More than one fifth of U.S. Internet users will take a pass on online shopping this holiday season due to security concerns, according to a new study released Wednesday.
The concerns most cited by respondents were identity theft, spam, credit-card theft and spyware, according to a survey of 1,005 U.S. Internet users conducted by London-based market researcher Taylor Nelson Sofres PLC.
Among the 78 percent of U.S. Internet users who will shop online during the holidays, 69 percent will curb their purchasing activities due to fears over possible misuse of their personal information, according to the survey. The poll was commissioned by nonprofit organization TRUSTe, which certifies Web sites that comply with the group's privacy protection principles.
Specifically, security concerns will keep some shoppers away from smaller, lesser-known online retailers, out of fear that these vendors are more likely to misuse personal information than their larger, better known counterparts.
The survey, conducted online between Oct. 27 and Nov. 1, has a margin of error of 3 percentage points.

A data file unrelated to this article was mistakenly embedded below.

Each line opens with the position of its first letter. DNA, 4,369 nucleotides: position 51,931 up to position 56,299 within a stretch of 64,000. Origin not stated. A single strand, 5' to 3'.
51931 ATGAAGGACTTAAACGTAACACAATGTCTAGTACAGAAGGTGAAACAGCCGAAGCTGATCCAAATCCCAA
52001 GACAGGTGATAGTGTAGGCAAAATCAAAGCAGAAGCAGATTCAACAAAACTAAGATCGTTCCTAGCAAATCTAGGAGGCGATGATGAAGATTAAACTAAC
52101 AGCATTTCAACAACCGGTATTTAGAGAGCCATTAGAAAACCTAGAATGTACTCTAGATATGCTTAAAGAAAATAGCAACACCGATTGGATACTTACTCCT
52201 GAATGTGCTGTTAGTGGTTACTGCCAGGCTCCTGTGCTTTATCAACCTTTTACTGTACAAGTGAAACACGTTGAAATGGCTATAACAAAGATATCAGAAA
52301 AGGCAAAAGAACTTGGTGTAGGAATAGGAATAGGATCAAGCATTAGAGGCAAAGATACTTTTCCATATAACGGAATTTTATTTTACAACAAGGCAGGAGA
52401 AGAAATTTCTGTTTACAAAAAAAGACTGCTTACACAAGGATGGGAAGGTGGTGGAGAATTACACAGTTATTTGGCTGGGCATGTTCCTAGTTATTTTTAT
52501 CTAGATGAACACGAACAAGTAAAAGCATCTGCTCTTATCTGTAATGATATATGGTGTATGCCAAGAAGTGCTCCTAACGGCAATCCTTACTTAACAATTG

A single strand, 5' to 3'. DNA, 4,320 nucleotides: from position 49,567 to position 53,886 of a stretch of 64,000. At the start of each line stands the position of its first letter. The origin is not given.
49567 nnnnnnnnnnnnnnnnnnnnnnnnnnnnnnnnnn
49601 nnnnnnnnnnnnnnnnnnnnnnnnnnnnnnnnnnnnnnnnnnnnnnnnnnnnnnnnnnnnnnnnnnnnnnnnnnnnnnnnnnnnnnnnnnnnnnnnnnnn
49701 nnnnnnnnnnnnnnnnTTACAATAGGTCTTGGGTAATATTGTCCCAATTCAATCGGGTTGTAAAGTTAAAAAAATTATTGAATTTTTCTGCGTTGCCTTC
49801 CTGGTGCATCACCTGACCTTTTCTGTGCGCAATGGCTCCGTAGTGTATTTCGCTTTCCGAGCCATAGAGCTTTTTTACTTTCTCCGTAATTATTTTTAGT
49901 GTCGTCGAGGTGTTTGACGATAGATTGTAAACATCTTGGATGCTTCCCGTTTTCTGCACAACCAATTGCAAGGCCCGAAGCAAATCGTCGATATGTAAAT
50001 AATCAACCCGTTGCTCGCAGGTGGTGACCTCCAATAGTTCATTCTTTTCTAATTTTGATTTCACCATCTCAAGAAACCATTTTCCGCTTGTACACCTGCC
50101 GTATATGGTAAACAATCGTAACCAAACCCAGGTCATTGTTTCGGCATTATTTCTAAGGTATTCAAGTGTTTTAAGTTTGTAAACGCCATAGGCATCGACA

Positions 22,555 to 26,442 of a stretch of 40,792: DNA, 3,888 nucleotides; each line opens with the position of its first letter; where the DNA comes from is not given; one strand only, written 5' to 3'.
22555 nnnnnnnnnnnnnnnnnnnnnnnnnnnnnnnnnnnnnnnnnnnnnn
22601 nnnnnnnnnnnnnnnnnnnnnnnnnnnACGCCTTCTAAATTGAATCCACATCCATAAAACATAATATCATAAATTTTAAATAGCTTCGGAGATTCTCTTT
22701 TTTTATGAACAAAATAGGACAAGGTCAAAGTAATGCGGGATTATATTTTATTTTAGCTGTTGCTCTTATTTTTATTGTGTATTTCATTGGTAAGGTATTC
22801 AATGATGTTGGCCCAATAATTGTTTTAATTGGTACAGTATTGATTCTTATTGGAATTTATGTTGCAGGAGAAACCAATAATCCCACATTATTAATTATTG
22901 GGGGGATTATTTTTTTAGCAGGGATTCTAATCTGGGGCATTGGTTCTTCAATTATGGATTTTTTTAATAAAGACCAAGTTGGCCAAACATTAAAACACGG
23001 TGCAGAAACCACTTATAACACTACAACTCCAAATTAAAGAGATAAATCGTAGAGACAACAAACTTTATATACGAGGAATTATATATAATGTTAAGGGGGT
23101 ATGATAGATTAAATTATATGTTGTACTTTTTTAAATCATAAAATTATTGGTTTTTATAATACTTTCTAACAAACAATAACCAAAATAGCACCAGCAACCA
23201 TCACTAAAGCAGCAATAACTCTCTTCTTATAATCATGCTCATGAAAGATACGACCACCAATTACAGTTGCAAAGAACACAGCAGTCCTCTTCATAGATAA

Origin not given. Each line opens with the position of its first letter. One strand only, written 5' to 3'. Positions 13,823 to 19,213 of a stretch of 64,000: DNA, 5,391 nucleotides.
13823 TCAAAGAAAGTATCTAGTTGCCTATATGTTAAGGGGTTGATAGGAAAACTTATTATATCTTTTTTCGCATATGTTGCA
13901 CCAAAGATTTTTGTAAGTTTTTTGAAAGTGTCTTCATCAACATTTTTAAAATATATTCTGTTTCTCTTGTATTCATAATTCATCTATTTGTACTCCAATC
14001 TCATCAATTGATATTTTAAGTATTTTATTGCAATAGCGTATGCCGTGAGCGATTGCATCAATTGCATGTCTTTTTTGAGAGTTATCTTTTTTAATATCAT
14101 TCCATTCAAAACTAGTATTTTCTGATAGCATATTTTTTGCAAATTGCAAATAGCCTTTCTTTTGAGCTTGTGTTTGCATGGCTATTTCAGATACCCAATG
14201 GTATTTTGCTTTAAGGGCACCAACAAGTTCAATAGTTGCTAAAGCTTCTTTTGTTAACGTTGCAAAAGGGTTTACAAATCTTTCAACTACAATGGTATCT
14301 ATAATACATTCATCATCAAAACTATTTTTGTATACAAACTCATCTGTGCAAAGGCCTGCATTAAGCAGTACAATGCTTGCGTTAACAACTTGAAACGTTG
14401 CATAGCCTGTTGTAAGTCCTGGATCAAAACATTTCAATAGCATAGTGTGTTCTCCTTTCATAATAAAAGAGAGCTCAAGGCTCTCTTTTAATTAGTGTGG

A study released last week reached similar conclusions. Commissioned by the Business Software Alliance and conducted by Forrester Research Inc.'s Custom Consumer Research, that study found that 25 percent of U.S. consumers won't shop online during the upcoming holiday season because of concerns over buying goods online.
Still, online shopping is growing this holiday season, compared with last year's. Between Nov. 1 and Nov. 28, nontravel spending by consumers reached US$7.93 billion, a 24 percent increase compared with the same period last year, according to market researcher comScore Networks Inc.
Specifically during the Thanksgiving weekend (between Thursday, Nov. 24 and Sunday, Nov. 27) and on the following so-called "Black Monday" (Nov. 28), spending grew 26 percent over the same period last year, comScore said Tuesday.